WEIGHT MANAGEMENT ∙ 2 minute read

Seize back control in the gym: progressive overload training

By Joe Young | Medically reviewed by Dr Leah Gorodi

When you’re not making progress in the gym, the challenge isn’t just physical. It takes mental strength. Perseverance. Stamina. Courage. It isn’t just hard, it’s exhausting. On some days, you’ll feel like you can’t do it. But you can.

With the right tools, this can be the last time that you lose weight. Are you up for the challenge?

If you think you've got it in you, there are ways to combat poor progress in the gym. Progressive overload training is a scientifically proven, sustainable route to real progress.

How does it work?

It’s good to have goals. With Progressive Overload Training, you are constantly working towards the next one. Choose a benchmark, work out at a challenging level, and slowly increase the intensity over time. Add more weights, fewer intervals, or completely mix up your routine - anything that pushes you to your boundaries. To grow in size, muscles have to leave their comfort zone. Once adapted, they can’t progress. 

But the clue is in the name: progressive. Have faith in your potential but be patient. You'll achieve your goals when your progress is steady but sturdy.

Weight Loss Plan.

Weight Loss Plan.

Transform your body, transform your life.

Cardio progressive overload

Add time or intensity to your cardio workout to build cardiovascular fitness and strength. Increase the length or intensity gradually. On a treadmill, challenge your body by increasing the gradient, speed, frequency, intervals, or time.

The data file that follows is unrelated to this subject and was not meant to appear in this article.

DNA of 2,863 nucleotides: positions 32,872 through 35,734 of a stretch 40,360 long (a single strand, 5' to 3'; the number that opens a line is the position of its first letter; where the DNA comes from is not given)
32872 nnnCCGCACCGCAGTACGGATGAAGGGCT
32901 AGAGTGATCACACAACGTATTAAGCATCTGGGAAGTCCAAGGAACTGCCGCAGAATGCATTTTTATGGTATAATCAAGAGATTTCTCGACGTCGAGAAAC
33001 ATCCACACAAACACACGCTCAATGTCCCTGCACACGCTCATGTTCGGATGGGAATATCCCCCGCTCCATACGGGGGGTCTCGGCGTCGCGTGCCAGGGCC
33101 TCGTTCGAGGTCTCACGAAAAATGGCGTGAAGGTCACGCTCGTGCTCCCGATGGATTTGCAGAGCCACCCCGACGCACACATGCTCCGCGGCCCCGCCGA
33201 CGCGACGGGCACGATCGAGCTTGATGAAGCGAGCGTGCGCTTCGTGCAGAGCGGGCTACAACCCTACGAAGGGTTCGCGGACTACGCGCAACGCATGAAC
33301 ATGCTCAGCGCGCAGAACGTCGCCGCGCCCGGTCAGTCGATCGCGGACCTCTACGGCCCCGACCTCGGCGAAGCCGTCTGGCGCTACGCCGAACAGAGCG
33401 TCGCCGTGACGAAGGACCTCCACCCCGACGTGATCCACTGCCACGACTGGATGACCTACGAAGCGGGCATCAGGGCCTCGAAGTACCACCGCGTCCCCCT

Still not sure? Try this:


  • Week 1: 10 Minutes
  • Week 2: 15 Minutes
  • Week 3: 20 Minutes


  • Week 1: 2 Intervals
  • Week 2: 4 Intervals
  • Week 3: 6 Intervals

Don't push your body past its limits. Increase the rate steadily. Walk and jog if easier. But the following week, increase the jogging time and reduce the walking time. Or start off running 1-2 times a week then increase to 3-4 times. Conquer the technique with other cardiovascular exercises like cycling, swimming, or dancing.

Strength training progressive overload

If you’re more of a lifter than a runner, the logic is the same. For weight training, progressive overload is achieved by increasing weights, sets, or time. Gradually placing more and more stress on the muscles causes them to break down, rebuild, strengthen, and grow. 

For example: 

Weight training

  • Week 1: 7 kg
  • Week 2: 9 kg
  • Week 3: 11 kg

Don't push your muscles beyond their limits. Be sure to adapt higher or lower based on your ability to reduce injury. Increase weights gradually. Your body will adapt. Your muscles will strengthen. Weightlifting isn't the only source of strength training. You can also build muscle by using your body weight.

The numan take

Push yourself. To get stronger, fitter, and faster, you have to put in the work. The challenge is hard. But the payoff is big.